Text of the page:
On September 20, the United Nations Secretary General (UNSG) Antonio Guterres will convene a full-day summit in New York City, where governments and non-state actors (NSAs) – including businesses, cities, regions and financial institutions – will be invited to demonstrate their collective efforts in accelerating the pace and scale towards a just, renewable energy-based and climate-resilient future.
What is the Climate Ambition Summit expected to achieve?
This summit follows the most recent and scientifically ominous IPCC report, the Global Stocktake (GST) synthesis report which seems to indicate actions around climate are not sufficiently meeting the challenge. It is centred around resolving this shortcoming, largely through redefining global accountability in the 2022 UNSG ‘Integrity Matters’ report.
As a summit designed to bar entry to “back-sliders, greenwashers, and blame-shifters,” governments are requested to come to the table with increased ambition. Non-state actors are expected to demonstrate the credibility of their commitments and actions and a commitment to a just transition. These efforts are aimed to accelerate urgent implementation for deep and rapid decarbonization across high-emitting sectors and increase flows of finance towards credible implementation.
The summit will also act as a benchmark of global progress towards expected outcomes of COP28, Dubai in December.
The time for ambition and action is now
In ’Integrity Matters’, the UNSG-appointed High-Level Expert Group on the Net Zero Emissions Commitments of Non-State Entities (UN HLEG) delivered 10 recommendations outlining the true scope of a company pathway towards decarbonization.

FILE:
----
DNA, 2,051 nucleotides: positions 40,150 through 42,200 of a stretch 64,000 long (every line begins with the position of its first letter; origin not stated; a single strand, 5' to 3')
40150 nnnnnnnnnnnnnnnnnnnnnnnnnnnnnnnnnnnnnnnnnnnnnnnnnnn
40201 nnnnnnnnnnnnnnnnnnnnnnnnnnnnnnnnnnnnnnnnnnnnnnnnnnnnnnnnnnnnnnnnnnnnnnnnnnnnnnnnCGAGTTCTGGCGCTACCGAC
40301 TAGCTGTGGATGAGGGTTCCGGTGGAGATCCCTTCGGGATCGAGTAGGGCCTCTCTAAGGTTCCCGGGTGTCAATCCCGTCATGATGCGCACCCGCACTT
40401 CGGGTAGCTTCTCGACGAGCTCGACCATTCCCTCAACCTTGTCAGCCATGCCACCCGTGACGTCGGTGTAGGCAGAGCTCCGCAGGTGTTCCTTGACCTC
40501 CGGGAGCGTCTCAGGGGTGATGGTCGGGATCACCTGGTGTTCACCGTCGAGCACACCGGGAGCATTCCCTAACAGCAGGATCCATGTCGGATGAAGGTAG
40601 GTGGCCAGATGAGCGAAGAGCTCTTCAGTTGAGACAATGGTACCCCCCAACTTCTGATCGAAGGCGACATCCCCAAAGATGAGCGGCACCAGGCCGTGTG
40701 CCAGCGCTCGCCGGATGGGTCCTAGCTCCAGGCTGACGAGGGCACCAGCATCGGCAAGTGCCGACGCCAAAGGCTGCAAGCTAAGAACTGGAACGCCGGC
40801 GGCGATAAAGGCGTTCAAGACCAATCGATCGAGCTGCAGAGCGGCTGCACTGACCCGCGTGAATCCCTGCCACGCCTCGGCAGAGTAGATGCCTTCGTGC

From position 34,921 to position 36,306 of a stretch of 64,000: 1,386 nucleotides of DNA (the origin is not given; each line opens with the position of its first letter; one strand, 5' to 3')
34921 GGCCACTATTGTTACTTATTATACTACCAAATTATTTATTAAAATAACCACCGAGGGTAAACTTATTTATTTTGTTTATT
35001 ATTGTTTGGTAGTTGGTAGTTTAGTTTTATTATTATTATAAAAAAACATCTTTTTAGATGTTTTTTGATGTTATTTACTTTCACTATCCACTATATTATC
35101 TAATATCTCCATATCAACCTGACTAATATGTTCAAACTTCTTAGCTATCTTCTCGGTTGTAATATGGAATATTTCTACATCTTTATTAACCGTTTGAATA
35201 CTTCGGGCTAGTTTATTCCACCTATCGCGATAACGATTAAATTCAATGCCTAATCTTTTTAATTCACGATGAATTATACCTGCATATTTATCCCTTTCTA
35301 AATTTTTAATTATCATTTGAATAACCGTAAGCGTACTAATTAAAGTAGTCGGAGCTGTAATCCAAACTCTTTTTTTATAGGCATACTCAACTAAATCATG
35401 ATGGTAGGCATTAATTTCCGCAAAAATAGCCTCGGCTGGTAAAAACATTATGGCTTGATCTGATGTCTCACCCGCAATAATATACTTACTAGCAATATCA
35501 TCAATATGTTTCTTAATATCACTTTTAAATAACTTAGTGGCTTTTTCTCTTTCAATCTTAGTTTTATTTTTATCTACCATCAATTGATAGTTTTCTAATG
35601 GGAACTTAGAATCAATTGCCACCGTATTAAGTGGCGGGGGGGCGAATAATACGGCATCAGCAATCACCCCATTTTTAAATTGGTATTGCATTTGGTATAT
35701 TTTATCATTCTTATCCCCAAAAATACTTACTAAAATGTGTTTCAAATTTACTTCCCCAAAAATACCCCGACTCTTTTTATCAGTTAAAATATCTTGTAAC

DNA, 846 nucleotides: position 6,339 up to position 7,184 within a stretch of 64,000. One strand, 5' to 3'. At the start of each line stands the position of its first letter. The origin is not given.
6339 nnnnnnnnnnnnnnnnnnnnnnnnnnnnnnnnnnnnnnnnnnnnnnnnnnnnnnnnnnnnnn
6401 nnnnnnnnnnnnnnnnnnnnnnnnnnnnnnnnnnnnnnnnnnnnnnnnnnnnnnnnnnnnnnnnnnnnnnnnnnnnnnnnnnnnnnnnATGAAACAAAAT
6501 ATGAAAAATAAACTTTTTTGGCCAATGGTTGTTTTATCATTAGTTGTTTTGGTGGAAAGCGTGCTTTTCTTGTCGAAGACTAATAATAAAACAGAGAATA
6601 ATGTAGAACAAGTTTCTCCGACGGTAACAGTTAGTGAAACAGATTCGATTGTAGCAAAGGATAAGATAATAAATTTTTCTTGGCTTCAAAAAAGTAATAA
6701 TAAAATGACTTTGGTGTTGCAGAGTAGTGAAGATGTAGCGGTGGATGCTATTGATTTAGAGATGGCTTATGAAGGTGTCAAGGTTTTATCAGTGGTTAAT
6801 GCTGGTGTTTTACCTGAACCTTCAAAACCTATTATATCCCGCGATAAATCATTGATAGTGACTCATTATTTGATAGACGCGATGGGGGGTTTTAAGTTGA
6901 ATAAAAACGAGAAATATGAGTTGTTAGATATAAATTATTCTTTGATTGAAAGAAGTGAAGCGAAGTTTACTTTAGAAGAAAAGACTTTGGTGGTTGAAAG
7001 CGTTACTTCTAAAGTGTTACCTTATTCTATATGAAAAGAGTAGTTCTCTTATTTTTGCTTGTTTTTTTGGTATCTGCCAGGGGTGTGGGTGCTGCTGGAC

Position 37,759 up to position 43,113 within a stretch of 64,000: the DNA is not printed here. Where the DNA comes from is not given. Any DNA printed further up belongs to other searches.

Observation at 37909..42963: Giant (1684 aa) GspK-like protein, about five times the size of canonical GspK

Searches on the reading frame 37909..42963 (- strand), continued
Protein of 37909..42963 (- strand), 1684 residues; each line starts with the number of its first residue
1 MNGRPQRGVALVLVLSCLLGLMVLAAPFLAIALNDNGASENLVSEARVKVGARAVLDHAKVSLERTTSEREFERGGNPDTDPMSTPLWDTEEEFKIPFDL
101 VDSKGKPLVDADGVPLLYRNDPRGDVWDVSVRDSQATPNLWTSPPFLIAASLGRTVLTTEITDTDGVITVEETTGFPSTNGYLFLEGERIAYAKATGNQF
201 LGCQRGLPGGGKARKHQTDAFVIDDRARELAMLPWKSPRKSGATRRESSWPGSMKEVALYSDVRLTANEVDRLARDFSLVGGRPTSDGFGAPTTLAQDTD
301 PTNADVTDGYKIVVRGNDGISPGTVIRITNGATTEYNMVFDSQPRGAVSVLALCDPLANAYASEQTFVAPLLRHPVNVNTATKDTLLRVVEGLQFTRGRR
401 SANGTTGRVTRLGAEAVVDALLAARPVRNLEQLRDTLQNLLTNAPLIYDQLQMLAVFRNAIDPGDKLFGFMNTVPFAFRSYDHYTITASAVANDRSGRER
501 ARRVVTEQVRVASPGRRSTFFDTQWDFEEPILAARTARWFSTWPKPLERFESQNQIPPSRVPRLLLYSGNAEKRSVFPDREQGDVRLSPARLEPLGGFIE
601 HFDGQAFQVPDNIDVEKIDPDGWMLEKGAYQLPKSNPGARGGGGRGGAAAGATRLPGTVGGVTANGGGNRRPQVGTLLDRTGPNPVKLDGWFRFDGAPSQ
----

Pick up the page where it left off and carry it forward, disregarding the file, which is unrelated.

These recommendations serve as a global reference framework to align and harmonize NSAs’ climate actions. We have less than seven years to halve global greenhouse gas emissions, while completely halting and reversing nature and biodiversity loss. In this pivotal decade, a baseline for science-led action in the real economy is essential, as is how we track and assess progress of action against commitments. Increased transparency is a critical element of enhancing ambition and building accountability.
Transparency is the cornerstone of accountability
Accountability is organizations taking responsibility for the consequences of their environmental actions against expectations and commitments, in line with the latest science. This is critical for effective progress against global environmental goals and targets, while avoiding greenwashing.
Transparency is foundational to create an enabling environment for accountability. For CDP, three key elements pave the way towards accountability: the transparency of risks, opportunities, dependencies and impacts on both people and planet; transparency of commitments and pledges; and tracking progress and oversight of these actions.
At CDP, we know environmental disclosure is the bedrock of action, allowing all actors to understand, evaluate and manage these elements. Through its disclosure mechanism, CDP plays a critical role in ensuring transparency by signaling to stakeholders which actions constitute accountability; and providing insights, tools and technical guidance demonstrating best practice for transparency.
In a world of increased scrutiny, standardization, and regulation, CDP seeks to drive transparency and action to tackle the environmental crises, ensuring policymakers and financial market regulators address environmental issues holistically towards the most robust and ambitious mandatory disclosure regulation. CDP will continue to develop its disclosure platform to integrate best practice disclosure standards and methodologies, providing information and insights and driving progress towards global harmonization.
Environmental-related reporting should be seen as a floor, not a ceiling. Disclosure via CDP remains vital for corporate and subnational stakeholders to ensure global standardization, comparability and consistency of information reflecting the highest ambition, quality, and best practice.
Three essential interventions for accountability
Ahead of the Climate Ambition Summit, CDP calls upon businesses, cities, and financial institutions to support three critical interventions towards building a truly global, fit-for-purpose accountability system.
1. Set and/or enhance with urgency 1.5°c-aligned transition plans